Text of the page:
Finally, the Navy: the Navy is in the best position as their airframes are the newest in the US Military, HOWEVER, the F-18 is a compromise airframe: it is neither the best fleet defender nor best attack aircraft. In truth, the combination of F-14/A-6/F-18 combination that has been allowed to go by the wayside was much more capable and potent than the naval air forces we currently field.

          And none of this even touches on the difference in requirements between a purely defensive force and an offensive force that has to project air power from forward positions far from their primary source of supply. This alone requires greater numbers, just to keep up with maintenance and attrition losses.

          So, please, I’m not trying to be ugly: I’m just asking you to try doing what I suggested and make an honest investigation into this issue rather than presenting such shallow objection. Start with the Air Force times archives: it has been trying to warn people that the USAF is a paper tiger for several years now.

          • i thought you drove a tank, but never mind…
            We are Always having trouble with some aircraft, weapon system, or whatever. How well informed are you as to the problems the Soviets and Chicoms are having with their aircraft, or is their system of government actually doing a better job of maintaining a military? Is our military-industrial complex destroying our readiness?

            • Yes, I did. But I was also responsible for keeping all 17 of the tanks in our unit running. Amazingly, when they are on the ground, the only difference between an aircraft and a tank is…one has wings and the other has tracks. Otherwise, they are both machines and they both demand the same maintenance and maintenance management principles. In fact, with what I learned in my job, I could easily have performed the same job on any aircraft. All you need to know is how to use the TI&O.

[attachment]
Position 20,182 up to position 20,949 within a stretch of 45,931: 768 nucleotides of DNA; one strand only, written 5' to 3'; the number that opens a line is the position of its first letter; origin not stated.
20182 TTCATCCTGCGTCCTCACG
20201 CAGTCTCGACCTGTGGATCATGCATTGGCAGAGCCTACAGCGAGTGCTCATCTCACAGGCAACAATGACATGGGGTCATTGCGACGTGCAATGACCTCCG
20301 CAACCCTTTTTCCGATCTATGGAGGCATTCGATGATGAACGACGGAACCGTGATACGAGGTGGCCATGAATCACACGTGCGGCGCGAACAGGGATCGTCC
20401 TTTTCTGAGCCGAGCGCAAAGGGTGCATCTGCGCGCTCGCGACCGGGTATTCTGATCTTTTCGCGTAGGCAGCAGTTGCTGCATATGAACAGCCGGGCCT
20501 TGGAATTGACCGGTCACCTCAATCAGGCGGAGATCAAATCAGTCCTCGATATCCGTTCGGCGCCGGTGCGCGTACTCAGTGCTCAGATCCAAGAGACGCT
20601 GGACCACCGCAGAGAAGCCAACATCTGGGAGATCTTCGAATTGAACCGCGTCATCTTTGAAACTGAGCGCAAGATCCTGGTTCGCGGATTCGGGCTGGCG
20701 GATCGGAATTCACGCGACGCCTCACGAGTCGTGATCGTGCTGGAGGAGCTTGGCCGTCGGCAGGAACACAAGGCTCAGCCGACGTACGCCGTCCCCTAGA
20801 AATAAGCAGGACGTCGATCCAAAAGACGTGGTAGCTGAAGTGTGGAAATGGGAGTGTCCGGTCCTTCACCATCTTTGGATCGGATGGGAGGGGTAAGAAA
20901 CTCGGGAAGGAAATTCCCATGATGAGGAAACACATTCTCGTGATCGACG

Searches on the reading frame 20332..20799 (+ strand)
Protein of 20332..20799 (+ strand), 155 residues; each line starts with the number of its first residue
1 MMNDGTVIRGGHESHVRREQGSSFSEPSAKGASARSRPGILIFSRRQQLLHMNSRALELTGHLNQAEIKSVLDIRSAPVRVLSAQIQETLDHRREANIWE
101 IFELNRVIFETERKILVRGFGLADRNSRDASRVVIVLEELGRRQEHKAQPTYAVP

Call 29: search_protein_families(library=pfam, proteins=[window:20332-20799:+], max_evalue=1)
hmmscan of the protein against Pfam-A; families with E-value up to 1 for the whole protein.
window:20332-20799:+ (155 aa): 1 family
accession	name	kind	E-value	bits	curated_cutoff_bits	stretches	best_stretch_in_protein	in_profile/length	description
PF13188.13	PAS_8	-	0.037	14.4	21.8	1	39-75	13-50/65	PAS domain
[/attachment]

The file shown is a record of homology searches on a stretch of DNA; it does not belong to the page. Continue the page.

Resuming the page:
As for how well informed I am on the Soviet equipment? VERY! I am well aware they have problems, and that most of their problems are connected to money. I am also aware that their machines tend to be MUCH easier to maintain and repair. I know this because I HAVE WORKED ON THEM MYSELF! Did you happen to hear about the Iraqi motorized battalion that was captured intact and transferred tot he US during Desert Storm? The same vehicles now used to train the Army in the Western deserts of the US? Well, guess who helped recover those vehicles 😉

              I also understand their philosophy of military action. This is why I know – KNOW – the strengths and weaknesses of their system, and that our ideology was tested against their in WW II by the Germans…and lost! You see, in WW II, we were closer to the Russian ideal of military equipment/logistics than we are today: today, we have adopted the WW II German ideal, and we have inherited the same structural weaknesses as a result.